The forest had become thick and inviting to me and they reminded me more and more of the forests where I had grown up as a child. The smells of it came back to me immediately and I could recall the hours by myself as I was walking through the woods around our original home. It was seldom on any day that I didn’t spend time by myself in those woods. There was an old pasture behind our original house on Christian Hill Road that was still terraced and surrounded by huge white pine trees. I spent many a day walking out there and laying against the terrace with my face toward the sun for warmth. Each early spring I can remember watching for sections of the terrace to clear of snow revealing the grass beneath it. When that happened I would go out there and lay in the grass area enjoying the sun even though I was totally surrounded by snow covered ground.￼￼￼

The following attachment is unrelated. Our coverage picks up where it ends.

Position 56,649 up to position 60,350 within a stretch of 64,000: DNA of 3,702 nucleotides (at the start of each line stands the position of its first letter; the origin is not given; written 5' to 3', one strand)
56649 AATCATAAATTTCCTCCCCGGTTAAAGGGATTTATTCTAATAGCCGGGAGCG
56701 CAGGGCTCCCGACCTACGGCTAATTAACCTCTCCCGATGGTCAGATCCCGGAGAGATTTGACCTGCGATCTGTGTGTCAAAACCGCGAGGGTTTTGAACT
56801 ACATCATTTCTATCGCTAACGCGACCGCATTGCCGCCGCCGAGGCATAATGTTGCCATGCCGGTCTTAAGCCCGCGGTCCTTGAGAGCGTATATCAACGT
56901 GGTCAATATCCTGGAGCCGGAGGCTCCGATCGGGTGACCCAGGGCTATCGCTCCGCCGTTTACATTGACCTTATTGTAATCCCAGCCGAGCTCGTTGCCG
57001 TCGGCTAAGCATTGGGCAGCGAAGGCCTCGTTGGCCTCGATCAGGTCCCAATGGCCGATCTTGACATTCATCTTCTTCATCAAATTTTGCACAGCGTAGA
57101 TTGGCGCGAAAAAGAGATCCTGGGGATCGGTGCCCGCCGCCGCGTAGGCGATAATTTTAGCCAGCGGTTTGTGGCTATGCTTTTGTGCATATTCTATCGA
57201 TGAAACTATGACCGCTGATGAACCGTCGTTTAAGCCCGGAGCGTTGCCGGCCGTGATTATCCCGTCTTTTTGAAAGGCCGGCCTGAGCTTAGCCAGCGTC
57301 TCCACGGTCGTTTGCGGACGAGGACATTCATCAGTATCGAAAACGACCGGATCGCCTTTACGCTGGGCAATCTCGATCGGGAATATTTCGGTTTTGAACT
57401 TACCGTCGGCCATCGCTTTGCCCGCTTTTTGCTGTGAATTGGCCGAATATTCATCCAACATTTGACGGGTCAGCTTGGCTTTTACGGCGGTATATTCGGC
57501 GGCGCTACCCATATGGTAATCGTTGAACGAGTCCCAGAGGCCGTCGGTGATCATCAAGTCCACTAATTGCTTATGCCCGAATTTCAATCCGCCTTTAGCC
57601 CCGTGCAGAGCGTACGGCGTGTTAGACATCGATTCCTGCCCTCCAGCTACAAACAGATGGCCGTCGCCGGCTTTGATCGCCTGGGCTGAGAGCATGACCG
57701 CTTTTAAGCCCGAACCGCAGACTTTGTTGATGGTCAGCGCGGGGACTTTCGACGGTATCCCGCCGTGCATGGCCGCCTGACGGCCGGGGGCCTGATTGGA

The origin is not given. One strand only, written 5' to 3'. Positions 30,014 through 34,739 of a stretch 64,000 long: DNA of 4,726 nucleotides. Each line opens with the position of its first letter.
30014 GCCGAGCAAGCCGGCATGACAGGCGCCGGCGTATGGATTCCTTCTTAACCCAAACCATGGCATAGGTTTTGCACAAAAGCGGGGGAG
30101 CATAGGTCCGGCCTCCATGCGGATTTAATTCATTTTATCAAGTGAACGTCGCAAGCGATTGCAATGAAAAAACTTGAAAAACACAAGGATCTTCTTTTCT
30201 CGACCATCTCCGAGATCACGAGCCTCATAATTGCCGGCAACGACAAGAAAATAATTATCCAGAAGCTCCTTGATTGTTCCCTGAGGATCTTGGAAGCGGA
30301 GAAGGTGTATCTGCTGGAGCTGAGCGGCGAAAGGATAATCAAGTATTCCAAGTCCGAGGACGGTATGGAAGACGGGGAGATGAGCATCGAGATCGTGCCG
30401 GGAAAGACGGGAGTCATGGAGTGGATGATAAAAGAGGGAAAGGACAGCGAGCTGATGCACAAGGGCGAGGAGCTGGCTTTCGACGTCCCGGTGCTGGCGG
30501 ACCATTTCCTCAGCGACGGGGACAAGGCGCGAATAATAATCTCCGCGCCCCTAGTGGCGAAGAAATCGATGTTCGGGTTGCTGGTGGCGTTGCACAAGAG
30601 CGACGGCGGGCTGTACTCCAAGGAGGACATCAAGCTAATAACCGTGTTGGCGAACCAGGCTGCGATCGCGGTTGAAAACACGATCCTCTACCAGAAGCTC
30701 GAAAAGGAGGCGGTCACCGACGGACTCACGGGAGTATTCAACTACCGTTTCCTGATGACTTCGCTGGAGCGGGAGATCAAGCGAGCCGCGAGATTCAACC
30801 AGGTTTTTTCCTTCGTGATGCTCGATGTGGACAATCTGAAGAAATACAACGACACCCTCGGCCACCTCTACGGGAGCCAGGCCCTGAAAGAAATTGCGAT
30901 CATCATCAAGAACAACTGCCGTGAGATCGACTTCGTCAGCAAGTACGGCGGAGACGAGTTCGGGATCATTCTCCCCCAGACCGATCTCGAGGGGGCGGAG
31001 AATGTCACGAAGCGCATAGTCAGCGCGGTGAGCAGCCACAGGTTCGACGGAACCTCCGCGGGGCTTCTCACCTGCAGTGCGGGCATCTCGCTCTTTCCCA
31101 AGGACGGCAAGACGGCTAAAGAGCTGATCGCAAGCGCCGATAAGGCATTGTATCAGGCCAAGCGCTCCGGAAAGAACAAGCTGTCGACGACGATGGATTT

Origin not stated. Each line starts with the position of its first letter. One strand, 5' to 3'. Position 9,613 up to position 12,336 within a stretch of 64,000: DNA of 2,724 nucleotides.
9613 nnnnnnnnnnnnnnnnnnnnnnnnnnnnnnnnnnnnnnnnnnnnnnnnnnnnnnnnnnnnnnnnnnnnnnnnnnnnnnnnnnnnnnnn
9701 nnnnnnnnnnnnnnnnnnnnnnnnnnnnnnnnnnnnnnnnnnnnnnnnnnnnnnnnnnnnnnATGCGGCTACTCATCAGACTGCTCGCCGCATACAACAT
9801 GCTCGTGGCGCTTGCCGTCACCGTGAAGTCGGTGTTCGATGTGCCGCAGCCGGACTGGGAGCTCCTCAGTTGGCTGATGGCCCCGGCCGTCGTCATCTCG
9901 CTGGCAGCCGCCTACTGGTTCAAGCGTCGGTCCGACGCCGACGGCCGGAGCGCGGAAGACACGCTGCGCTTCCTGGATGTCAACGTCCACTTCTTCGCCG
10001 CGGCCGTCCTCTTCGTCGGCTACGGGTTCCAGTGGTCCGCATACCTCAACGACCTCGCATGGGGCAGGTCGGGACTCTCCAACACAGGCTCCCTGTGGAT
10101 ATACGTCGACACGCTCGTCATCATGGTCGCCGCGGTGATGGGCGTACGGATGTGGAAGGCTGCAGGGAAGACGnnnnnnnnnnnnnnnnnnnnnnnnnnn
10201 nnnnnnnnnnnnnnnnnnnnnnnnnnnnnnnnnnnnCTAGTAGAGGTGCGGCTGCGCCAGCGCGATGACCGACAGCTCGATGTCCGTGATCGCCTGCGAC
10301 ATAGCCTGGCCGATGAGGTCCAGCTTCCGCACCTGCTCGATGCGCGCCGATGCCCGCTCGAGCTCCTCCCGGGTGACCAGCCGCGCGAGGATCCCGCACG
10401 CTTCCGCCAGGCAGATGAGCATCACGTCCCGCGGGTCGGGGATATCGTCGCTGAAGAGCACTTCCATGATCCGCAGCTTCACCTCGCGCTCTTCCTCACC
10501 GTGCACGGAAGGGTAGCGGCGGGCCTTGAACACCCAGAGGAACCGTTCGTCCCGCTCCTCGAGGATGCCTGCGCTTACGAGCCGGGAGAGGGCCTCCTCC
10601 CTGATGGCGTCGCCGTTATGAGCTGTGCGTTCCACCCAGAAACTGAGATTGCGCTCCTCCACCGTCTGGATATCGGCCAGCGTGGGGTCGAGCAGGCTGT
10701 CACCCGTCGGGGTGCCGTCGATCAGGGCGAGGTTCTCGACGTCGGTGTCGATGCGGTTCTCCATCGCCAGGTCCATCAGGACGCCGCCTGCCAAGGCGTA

11:34. The Pond on the Way up Greylock
The hike up Greylock with solitary for about 6 miles. Landslide and Hawkeye were somewhere for ahead of me so I slowly worked my way up the mountain looking forward to the moment when I would see the peak. My parents had taken me here many years ago and I still remembered the monument at the top.￼￼